Today is the day, iOS7 launches to all iPhones & iPads. What does that mean to us developers? A lot of work, that’s what. Unlike other transitions iOS5 -> iOS6, all previous apps “just worked” but this version is the biggest change since iOS 3.0. Approximately about 90% of apps tested are having trouble running on iOS7, these issues range from the apps crashing on launch to labels mis-aligned to the status bar at the top messing up views.
Let’s take a look at the most common issue developers are having, the status bar.
Status Bar Appears Over My View
You can achieve this by implementing new property called edgesForExtendedLayout in iOS7 SDK. Please add the following code to achieve this,
if ([self respondsToSelector:@selector(edgesForExtendedLayout)]) self.edgesForExtendedLayout = UIRectEdgeNone;
You need to add the above in your -(void)viewDidLoad method.
iOS 7 brings several changes to how you lay out and customize the appearance of your UI. The changes in view-controller layout, tint color, and font affect all the UIKit objects in your app. In addition, enhancements to gesture recognizer APIs give you finer grained control over gesture interactions.
Using View Controllers
In iOS 7, view controllers use full-screen layout. At the same time, iOS 7 gives you more granular control over the way a view controller lays out its views. In particular, the concept of full-screen layout has been refined to let a view controller specify the layout of each edge of its view.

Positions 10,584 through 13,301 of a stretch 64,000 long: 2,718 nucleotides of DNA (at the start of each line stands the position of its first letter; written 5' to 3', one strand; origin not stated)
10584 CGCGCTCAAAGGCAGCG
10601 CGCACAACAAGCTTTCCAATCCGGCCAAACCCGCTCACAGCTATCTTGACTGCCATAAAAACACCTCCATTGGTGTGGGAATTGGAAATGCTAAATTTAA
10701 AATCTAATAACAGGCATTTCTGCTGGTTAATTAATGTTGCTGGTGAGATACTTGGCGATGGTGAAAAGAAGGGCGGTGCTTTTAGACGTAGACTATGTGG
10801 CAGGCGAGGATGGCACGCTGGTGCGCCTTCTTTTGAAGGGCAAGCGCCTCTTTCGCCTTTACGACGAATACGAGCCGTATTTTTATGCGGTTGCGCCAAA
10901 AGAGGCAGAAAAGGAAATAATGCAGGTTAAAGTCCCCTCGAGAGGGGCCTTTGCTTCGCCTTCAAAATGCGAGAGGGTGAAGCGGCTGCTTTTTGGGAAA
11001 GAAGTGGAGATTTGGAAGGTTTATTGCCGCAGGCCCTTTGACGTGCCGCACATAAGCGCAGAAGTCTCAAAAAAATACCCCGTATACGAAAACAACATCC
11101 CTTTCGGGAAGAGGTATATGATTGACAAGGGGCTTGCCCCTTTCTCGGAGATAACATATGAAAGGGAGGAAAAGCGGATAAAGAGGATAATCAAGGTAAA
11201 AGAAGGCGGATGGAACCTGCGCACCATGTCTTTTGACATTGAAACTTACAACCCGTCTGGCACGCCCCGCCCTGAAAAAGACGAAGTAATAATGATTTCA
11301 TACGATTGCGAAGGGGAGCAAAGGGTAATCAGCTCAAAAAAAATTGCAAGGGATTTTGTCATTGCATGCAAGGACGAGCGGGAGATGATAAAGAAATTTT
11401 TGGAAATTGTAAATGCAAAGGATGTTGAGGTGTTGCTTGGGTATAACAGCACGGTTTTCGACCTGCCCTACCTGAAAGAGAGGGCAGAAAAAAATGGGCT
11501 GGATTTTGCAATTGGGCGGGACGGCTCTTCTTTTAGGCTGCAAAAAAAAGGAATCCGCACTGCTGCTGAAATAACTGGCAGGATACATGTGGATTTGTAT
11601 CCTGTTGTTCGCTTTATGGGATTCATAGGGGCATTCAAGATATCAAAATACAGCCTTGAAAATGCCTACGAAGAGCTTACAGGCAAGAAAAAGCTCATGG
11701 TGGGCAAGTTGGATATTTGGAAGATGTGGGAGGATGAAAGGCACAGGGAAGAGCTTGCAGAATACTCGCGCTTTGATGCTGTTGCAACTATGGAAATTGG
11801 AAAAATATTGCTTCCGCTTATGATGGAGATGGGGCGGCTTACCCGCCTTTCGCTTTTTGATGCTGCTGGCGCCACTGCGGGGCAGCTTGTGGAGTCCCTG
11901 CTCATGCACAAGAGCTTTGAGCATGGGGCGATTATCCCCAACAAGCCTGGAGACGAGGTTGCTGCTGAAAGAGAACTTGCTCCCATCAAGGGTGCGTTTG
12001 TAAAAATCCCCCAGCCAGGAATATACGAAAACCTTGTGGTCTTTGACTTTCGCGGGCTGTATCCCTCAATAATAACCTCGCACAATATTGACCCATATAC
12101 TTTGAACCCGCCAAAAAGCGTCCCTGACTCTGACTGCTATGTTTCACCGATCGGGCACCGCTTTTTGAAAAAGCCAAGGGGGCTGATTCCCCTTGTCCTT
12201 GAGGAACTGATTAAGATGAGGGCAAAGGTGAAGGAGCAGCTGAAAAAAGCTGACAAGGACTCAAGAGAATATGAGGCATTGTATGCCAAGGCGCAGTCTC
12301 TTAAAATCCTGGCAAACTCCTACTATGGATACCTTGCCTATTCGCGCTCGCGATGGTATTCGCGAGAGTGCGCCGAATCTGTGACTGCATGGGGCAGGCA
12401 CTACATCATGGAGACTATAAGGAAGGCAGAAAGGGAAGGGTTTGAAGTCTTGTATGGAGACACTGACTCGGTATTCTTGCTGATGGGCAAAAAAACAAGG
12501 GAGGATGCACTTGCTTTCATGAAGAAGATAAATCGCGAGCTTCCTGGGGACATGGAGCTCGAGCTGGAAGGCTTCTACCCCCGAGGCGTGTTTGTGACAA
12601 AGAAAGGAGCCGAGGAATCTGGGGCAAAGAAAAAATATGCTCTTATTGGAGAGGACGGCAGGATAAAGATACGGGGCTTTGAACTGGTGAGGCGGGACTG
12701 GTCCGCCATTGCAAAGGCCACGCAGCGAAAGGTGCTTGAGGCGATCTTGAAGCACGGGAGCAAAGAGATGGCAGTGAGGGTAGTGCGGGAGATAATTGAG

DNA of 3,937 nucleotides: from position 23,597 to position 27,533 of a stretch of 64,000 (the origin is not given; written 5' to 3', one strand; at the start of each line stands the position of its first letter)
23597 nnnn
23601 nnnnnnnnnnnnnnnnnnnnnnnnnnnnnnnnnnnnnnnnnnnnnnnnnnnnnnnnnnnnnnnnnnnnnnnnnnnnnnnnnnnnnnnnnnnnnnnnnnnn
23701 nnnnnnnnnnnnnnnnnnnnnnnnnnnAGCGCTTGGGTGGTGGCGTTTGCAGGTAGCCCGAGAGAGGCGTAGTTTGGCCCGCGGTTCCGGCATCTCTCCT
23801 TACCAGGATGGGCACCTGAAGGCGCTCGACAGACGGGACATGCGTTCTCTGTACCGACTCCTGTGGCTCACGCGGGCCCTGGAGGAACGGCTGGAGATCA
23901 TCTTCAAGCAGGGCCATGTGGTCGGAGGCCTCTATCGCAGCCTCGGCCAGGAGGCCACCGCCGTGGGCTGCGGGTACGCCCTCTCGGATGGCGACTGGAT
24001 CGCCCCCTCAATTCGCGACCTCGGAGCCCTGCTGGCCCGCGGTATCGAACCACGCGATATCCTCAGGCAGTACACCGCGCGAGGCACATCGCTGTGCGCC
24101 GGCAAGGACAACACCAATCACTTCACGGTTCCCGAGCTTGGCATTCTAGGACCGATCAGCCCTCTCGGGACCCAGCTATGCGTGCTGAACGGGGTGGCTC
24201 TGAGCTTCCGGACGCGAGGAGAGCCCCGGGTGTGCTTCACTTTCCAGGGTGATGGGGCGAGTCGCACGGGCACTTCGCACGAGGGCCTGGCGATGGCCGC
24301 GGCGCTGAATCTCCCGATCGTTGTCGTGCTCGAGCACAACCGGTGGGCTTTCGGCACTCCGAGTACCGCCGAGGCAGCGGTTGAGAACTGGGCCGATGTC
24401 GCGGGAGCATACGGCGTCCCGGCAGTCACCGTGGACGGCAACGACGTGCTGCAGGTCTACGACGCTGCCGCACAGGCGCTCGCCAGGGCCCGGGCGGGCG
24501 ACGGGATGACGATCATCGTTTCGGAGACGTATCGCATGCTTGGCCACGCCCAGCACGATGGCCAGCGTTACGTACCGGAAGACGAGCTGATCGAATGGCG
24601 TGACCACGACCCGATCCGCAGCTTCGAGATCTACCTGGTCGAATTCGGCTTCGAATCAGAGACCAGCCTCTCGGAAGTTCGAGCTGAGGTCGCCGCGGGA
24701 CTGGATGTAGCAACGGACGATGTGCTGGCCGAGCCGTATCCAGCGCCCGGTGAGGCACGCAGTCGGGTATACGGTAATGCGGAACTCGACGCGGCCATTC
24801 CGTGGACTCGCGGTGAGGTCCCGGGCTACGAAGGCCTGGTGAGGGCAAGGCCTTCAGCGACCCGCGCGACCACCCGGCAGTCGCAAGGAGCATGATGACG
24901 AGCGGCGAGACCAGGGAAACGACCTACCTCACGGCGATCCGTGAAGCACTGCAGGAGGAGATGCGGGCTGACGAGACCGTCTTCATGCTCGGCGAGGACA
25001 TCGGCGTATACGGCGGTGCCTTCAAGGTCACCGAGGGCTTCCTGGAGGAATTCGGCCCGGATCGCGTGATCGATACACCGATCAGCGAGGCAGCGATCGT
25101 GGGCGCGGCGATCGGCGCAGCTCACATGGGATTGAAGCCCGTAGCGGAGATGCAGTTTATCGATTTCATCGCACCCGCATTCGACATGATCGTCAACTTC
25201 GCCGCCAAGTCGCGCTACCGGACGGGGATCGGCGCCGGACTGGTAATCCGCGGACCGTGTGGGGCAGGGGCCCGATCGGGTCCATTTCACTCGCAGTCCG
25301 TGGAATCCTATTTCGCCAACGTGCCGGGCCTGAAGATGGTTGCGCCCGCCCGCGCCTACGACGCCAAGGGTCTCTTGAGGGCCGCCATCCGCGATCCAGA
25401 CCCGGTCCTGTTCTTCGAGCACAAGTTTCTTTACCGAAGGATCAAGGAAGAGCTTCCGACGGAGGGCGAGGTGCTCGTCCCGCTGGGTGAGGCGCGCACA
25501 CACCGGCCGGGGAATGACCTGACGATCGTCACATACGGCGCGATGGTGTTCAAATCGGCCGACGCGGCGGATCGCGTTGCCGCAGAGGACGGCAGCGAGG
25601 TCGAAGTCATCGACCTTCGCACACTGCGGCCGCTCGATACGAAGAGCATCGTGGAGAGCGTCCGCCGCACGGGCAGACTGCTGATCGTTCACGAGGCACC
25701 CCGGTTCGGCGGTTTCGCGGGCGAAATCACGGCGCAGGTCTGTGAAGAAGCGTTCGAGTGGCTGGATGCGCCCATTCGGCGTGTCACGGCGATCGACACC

The wantsFullScreenLayout view controller property is deprecated in iOS 7. If you currently specify wantsFullScreenLayout = NO, the view controller may display its content at an unexpected screen location when it runs in iOS 7.
To adjust how a view controller lays out its views, UIViewController provides the following properties:
The edgesForExtendedLayout property uses the UIRectEdge type, which specifies each of a rectangle’s four edges, in addition to specifying none and all. Use edgesForExtendedLayout to specify which edges of a view should be extended, regardless of bar translucency. By default, the value of this property is UIRectEdgeAll.
If your design uses opaque bars, refine edgesForExtendedLayout by also setting the extendedLayoutIncludesOpaqueBars property to NO. (The default value of extendedLayoutIncludesOpaqueBars is NO.)
If you don’t want a scroll view’s content insets to be automatically adjusted, set automaticallyAdjustsScrollViewInsets to NO. (The default value of automaticallyAdjustsScrollViewInsets is YES.)
The topLayoutGuide and bottomLayoutGuide properties indicate the location of the top or bottom bar edges in a view controller’s view. If bars should overlap the top or bottom of a view, you can use Interface Builder to position the view relative to the bar by creating constraints to the bottom of topLayoutGuide or to the top of bottomLayoutGuide. (If no bars should overlap the view, the bottom of topLayoutGuide is the same as the top of the view and the top of bottomLayoutGuide is the same as the bottom of the view.) Both properties are lazily created when requested.